Hooters – What the People of Cardiff have to say.

Entrance to new Hooters restaurant in Cardiff

Yesterday self-proclaimed “delightfully tacky yet unrefined” Hooters restaurant finally opened in Mary Ann Street, Cardiff, after months of debate, argument and controversy.

For a recap on the story, look here.

Last night, beat blogger for the Guardian, Hannah Waldram, went to the VIP opening.

So I took to the streets of Cardiff to find out what people thought about the city’s newest restaurant.

Steve Thomas, 35, from South Wales came to Cardiff specially to visit the restaurant on its opening night.  Comparing the restaurant to one he had visited in the US he said:

“It’s a lot more modest in the UK.  It’s each to their own really.  I’m not really against the restaurant, but I’m not  for it either.”

Mpho Monyela, a young mother originally from South Africa but now living in Cardiff told me she would be happy to go there herself, but said

“It shouldn’t be branded as a family restaurant, it’s not a place for small children.”

Robert Phillips, 43, from Cardiff said the USP of the restaurant wasn’t really a selling point for him.  When asked about the girls uniforms he said:

“I object, you need to draw a line in the sand somewhere.”

Becca Caffery, 28, from Pontypridd had only heard of the restaurant as a result of its move to Cardiff.  Though she had never been in, she said:

“I think I would to see what it’s all about.  I think it’s probably a little bit exploitative though and not a very good example for young girls.”

Juliet Williams, 23, from Cardiff told me

“I probably wouldn’t go in because I’ve heard the food is meant to be substandard.  I think it’s just a bit of a laugh for groups of guys.  If the girls want to work there its not a problem.”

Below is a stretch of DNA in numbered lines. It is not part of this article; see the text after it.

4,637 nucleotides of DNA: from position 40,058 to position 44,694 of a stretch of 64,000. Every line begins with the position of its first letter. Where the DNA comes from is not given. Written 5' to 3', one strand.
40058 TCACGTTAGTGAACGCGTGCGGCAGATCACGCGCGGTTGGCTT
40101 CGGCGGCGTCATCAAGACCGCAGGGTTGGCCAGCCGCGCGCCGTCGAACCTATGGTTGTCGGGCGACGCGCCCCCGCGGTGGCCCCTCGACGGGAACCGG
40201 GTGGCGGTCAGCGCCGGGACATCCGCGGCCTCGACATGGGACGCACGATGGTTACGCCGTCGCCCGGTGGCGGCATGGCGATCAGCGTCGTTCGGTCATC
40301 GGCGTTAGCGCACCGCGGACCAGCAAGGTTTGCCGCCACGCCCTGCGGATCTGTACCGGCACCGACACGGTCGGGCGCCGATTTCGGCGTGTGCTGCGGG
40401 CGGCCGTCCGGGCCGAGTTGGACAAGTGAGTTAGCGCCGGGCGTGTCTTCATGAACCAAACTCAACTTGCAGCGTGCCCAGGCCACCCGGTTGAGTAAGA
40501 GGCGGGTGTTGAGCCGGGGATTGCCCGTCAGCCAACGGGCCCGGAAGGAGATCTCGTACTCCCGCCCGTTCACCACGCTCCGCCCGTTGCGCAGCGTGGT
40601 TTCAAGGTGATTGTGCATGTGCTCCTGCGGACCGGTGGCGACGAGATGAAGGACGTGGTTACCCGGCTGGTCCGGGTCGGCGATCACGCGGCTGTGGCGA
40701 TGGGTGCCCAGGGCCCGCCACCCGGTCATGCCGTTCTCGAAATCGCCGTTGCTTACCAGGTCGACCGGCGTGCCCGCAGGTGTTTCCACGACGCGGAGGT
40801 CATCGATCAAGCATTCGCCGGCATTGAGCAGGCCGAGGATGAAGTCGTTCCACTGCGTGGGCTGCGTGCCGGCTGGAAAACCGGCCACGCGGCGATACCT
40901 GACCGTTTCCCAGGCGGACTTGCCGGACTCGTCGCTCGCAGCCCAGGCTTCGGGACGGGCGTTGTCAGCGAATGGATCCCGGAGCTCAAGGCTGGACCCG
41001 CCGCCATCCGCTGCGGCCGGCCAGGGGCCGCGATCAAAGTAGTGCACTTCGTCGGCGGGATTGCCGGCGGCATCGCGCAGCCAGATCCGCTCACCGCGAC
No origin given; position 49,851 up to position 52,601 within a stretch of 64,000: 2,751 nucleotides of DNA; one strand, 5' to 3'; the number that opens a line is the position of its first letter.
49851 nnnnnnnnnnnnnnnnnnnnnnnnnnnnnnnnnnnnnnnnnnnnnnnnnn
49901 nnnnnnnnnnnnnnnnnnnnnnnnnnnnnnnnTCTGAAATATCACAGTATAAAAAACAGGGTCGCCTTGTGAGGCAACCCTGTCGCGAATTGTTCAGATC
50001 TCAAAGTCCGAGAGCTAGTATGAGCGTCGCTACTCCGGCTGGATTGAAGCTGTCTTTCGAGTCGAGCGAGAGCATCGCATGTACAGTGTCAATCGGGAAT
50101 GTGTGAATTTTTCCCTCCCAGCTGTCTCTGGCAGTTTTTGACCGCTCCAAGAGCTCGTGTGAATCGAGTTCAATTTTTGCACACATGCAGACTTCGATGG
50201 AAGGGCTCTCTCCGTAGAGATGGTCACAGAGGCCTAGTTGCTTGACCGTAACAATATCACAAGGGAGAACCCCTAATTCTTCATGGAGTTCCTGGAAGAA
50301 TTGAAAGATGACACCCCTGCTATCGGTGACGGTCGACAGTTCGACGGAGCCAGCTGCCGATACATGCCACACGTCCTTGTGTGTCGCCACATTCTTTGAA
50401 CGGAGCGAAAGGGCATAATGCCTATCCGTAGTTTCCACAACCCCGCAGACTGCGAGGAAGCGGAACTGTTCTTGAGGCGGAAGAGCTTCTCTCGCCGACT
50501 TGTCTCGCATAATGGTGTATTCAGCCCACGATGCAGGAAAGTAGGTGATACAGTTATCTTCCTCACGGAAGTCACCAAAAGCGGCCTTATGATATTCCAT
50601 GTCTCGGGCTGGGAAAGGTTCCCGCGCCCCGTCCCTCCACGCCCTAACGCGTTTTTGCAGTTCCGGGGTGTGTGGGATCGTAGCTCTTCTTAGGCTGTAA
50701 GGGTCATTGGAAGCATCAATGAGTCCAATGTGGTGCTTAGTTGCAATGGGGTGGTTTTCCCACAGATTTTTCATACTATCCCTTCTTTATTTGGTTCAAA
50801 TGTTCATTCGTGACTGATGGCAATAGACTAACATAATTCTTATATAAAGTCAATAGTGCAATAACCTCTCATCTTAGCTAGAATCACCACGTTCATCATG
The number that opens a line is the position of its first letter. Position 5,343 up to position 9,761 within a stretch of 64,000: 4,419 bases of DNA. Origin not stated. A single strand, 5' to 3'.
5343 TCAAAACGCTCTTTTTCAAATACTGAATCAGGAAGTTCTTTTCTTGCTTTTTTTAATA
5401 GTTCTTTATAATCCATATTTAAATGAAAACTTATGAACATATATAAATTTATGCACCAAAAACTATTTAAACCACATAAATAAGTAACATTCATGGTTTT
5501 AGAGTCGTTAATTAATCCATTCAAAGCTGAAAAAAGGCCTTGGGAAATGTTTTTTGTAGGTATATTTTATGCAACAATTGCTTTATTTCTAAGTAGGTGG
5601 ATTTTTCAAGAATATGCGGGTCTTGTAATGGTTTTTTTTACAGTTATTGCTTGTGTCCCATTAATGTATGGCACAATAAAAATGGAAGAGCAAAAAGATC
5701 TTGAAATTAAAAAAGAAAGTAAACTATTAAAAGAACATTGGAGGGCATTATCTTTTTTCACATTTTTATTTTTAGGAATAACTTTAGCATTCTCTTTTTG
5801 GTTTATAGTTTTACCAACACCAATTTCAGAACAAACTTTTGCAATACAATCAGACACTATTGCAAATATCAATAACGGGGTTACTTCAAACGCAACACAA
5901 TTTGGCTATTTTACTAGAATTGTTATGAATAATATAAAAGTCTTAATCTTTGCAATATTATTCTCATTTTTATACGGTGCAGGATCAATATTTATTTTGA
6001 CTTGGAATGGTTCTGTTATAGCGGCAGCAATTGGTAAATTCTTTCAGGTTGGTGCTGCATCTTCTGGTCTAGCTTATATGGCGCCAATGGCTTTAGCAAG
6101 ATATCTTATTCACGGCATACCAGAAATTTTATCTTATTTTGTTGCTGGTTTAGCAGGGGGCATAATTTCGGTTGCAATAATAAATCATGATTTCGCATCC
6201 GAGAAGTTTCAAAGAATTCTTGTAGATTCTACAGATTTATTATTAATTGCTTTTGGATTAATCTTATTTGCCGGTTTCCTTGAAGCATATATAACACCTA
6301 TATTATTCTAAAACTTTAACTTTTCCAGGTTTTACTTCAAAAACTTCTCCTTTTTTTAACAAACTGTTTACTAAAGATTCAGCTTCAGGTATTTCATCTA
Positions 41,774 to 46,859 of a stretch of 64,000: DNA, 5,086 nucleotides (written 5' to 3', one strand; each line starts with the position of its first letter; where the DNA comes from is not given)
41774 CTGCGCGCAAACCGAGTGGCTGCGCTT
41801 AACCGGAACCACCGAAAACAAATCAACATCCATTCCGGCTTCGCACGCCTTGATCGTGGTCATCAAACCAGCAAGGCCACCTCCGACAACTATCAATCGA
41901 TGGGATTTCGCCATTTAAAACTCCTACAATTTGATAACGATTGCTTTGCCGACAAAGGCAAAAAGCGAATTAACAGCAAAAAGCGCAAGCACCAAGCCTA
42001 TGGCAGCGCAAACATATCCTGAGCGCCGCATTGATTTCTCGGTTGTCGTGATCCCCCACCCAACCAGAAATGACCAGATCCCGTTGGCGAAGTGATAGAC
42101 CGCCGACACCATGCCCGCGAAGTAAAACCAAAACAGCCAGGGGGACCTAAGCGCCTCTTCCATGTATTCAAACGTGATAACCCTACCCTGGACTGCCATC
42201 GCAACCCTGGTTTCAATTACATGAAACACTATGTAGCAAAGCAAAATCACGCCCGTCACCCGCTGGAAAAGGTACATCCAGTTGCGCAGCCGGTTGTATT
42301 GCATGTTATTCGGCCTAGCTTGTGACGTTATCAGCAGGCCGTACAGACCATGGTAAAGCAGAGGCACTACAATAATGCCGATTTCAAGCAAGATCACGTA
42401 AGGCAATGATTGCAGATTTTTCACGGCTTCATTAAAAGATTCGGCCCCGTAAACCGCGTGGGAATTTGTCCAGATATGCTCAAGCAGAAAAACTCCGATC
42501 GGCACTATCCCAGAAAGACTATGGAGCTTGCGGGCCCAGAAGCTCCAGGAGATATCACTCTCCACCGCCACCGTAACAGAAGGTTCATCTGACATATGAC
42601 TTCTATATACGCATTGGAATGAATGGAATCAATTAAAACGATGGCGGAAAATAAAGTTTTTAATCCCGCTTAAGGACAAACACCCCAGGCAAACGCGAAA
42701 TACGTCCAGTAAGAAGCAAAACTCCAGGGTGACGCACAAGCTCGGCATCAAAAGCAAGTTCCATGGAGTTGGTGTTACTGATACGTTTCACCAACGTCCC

About Rachel Conner

Rachel Conner is currently a postgraduate newspaper journalism student at Cardiff University. She graduated in 2010 from the University of Durham with an LLB. View all posts by Rachel Conner

One response to “Hooters – What the People of Cardiff have to say.

  • mollyh5

    I find it really interesting that people have such wide-ranging views on Hooters, everything from it’s almost a strip club to it’s just a bit of tacky fun.

    The other day I was talking to a couple of older women who see themselves as more-or-less feminist and they were really shocked to hear that feminists were campaigning against Hooters. One of these women had eaten there a couple of times and had taken her elderly mother along. Her mother really enjoyed it because she just interpreted it as “American” (as in cheerleaders and rollerskating waitresses!).

    Then the other day I was reading a blog by an American feminist who mentioned that she was off to Hooters for dinner and I couldn’t help but wonder what she’d think of the feminist protests over here.

    Anyway, in the UK Hooters definitely seems to be a lightening rod for all sorts of feeelings about the relationship between women and sex and work.

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